One of the most effective ways to convince your boss that you really deserve an increase in your salary is to showcase your achievements. So, make a list of all of your achievements and make them as quantifiable as possible. Don’t just settle with saying that you’ve signed a number of clients over the years, for example. Let them know of how many you’ve signed on exactly. Putting a figure in front of everything makes you sound more professional and makes your achievements sound more impressive.
Of course, it goes without saying that you shouldn’t just show up at your boss’s door and recite your achievements to them. As there’s a chance that your boss will say that s/he’ll take the matter under review, it doesn’t hurt to have a copy of a list of your achievements with you.
Be Prepared to Settle for Less
As much as I’d like to tell you that you should insist on the figure that you want, the reality is that settling for less might be necessary. This is especially true if your boss tells you that the company is struggling a bit financially.
Don’t press your boss to accept the figure that you suggest because that will just make them feel uncomfortable and make them turn against you. Rather, you should only ask for the figure to be reviewed as you don’t believe it currently reflects the quality of your work, but also make it clear that you’re prepared to negotiate.
Be Specific about How Much Money You’re Asking
Many employees walk into their boss’s office asking for a raise but are taken so aback by the whole experience that they neglect to talk about the exact figure they have in mind. In fact, there’s a good chance that your boss will try to get you out their door without talking about numbers in an effort to increase your salary by as much as they see fit.
But being specific about the figure you’re expecting can help save a lot of stress and anxiety down the line when you realise that you’re at your boss’s mercy.
Talk about Responsibilities
Although we are hired to do one thing, most of us end up doing a lot more than we anticipated and it’s important that you feel rewarded for your work. So, make sure to talk about how your responsibilities have increased, what you were hired to do and how your duties at work have expanded over time.
Avoid Common Pitfalls
As the mere thought of having to ask for money probably makes you feel very nervous, it’s only natural to make a few mistakes while talking to your boss about a salary increase.
Here are a few tips on things you should be careful with:
- Waiting to be given a pay rise: In days of yore, workers would be given a pay rise once a year, as a matter of routine. Those days are no more; it’s now up to employees to request a pay rise. This means the initiative is with you, so don’t wait for a pay rise to come to you.
- Waiting for your annual review: The annual review is not the best time to ask for a pay rise because budgets may already have been agreed. Begin the conversation about your pay rise a few months before your annual appraisal.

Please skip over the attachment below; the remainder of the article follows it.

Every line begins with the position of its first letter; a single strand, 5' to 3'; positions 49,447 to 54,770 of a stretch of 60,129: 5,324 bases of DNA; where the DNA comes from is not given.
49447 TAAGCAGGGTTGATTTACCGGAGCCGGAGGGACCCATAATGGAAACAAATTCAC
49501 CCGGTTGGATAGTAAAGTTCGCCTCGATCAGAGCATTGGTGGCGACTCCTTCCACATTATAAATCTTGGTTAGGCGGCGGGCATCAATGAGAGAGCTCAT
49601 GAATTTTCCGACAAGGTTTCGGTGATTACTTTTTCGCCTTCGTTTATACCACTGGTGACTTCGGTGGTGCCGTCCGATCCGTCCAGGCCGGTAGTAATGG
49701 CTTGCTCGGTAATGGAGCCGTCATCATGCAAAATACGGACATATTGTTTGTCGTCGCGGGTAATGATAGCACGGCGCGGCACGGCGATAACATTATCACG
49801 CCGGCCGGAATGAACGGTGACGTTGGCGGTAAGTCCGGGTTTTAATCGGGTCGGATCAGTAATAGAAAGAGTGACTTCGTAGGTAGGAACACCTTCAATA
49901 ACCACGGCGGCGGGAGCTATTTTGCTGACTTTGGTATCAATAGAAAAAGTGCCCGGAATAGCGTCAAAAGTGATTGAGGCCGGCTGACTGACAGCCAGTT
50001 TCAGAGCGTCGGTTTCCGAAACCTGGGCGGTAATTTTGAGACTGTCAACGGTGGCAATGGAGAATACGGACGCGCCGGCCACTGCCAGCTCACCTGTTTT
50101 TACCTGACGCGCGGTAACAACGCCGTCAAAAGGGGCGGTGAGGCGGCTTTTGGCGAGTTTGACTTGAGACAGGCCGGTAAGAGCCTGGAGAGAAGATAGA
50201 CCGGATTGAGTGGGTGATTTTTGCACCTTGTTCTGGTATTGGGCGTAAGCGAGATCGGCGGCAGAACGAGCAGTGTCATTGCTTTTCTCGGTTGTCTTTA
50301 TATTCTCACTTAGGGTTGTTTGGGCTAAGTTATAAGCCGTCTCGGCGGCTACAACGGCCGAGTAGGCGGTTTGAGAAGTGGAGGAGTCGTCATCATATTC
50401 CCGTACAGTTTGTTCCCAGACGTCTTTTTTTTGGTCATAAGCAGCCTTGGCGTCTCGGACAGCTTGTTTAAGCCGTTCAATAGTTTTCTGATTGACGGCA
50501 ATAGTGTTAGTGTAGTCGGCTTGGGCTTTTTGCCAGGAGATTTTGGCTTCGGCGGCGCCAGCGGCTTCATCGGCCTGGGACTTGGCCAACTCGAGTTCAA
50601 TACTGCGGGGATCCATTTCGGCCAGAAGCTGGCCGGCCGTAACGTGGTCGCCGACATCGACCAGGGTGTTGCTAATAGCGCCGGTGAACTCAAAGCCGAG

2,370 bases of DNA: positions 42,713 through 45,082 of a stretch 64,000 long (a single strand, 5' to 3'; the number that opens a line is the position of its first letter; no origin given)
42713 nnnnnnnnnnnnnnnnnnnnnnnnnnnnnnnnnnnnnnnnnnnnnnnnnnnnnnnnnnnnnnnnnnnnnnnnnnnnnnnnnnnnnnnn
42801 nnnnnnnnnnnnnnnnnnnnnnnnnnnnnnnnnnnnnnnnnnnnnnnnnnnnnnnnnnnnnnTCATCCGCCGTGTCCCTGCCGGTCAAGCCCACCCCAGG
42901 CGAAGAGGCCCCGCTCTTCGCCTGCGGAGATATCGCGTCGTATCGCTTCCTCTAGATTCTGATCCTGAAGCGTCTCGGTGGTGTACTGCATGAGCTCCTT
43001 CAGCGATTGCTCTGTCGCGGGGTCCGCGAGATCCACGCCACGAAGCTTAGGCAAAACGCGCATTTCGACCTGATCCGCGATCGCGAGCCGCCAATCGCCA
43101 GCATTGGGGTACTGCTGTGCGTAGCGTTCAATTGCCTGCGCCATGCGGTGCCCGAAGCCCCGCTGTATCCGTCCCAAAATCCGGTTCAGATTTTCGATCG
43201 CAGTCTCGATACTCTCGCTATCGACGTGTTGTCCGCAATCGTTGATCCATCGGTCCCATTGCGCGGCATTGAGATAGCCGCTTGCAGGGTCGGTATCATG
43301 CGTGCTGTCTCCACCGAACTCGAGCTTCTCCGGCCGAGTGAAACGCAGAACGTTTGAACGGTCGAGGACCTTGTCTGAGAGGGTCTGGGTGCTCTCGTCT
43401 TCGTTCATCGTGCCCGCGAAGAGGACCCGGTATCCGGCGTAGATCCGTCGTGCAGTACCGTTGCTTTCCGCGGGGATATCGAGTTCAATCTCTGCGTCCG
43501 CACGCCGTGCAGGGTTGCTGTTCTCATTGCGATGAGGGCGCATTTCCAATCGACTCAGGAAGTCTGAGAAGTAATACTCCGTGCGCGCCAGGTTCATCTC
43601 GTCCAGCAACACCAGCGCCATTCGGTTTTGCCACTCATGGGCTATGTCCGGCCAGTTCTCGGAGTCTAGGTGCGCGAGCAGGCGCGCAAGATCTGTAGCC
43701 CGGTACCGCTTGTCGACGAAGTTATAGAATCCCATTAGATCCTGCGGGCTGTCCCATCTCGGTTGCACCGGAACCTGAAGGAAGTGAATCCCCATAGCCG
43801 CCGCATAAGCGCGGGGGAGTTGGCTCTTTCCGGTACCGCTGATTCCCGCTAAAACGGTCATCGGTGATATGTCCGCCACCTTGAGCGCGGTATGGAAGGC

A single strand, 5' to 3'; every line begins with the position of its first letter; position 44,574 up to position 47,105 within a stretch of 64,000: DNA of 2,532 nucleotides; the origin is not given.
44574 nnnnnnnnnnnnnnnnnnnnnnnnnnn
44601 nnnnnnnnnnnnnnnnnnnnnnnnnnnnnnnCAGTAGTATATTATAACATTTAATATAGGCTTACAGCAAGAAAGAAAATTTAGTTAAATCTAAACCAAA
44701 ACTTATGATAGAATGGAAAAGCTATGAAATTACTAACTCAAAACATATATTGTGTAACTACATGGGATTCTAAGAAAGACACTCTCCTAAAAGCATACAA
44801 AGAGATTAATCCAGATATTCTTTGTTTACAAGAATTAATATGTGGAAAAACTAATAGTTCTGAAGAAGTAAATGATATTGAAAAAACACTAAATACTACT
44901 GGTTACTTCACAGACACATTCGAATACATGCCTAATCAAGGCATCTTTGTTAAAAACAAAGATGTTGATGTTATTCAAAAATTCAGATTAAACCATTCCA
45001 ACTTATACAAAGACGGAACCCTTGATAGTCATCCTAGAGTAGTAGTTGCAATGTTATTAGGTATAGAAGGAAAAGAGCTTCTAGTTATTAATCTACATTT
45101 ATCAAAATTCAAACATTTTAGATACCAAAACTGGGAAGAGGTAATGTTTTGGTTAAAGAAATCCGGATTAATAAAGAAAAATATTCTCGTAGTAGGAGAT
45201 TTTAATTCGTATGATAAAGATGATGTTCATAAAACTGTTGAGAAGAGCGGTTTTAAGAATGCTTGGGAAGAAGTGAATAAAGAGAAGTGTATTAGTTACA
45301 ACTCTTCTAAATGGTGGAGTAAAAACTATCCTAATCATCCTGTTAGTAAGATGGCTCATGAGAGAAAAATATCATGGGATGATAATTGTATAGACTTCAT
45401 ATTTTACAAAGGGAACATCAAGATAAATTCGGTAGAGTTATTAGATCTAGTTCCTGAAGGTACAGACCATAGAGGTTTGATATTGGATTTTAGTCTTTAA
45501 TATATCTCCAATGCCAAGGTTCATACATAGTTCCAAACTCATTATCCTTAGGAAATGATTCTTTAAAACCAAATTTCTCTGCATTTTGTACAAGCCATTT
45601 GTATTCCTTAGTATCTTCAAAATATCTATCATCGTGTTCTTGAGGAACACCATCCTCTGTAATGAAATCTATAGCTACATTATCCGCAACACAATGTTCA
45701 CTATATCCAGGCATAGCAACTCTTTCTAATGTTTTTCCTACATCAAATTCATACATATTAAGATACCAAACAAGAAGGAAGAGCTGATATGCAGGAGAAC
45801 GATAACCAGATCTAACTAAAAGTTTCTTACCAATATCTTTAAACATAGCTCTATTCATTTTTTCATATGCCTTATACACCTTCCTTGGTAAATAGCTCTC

- Dictating the salary you should get: Wait for your boss to offer a specific salary figure first. This offer may be higher than your expectations; your boss may feel you are worth it – but if a lower figure is offered, you can respond with a counteroffer that you can both accept. Throughout the discussion, it’s important to stay ‘calm and considered’ and to listen and respond positively to feedback before resuming any negotiation.
- Reacting negatively if your raise is denied: If you are denied a pay rise, avoid the temptation to act rashly – for example, by resigning on the spot. Whilst your behaviour may be more a form of negotiation (ie: an ultimatum) and less a sincere desire to resign, such a stance is likely to be counterproductive. Your employer may feel threatened or backed into a corner and accept your resignation. If you are declined a pay rise, the chances are that you will be given a raise but that time is yet to come. Treat any rejection as an opportunity to focus on those aspects that will ensure you are given a pay rise the next time you have a salary review. Ask: ‘What do I need to focus on to be successful next time?’
- Complaining about being left out: You might have worked for your company for several years without getting a raise. However, don’t make the mistake of approaching your boss with a complaining attitude. Though it is understandable that you are disappointed, whining about it will not help matters. Understand that the company might actually not be in a position to give you a raise. In addition, the fact that you have worked for the company for a specific duration does not mean that you automatically deserve a raise.
- Comparing yourself to your co-workers: One of the biggest mistakes you can make when negotiating for a raise is to compare yourself to your colleagues. Don’t go to your boss’s office and complain that someone who was hired recently is earning more than you. The other person might be making more because they are more qualified or more effective at their job. In addition, they might have negotiated better when applying for the job.
Asking for a raise can be a stressful experience, but as long as you approach the matter with patience, you’ll be able to achieve your goal. Make sure that you prepare for the negotiations in advance and maintain your patience throughout the process.
Have you ever asked for a raise? How did it go? Let me know in the comments section below.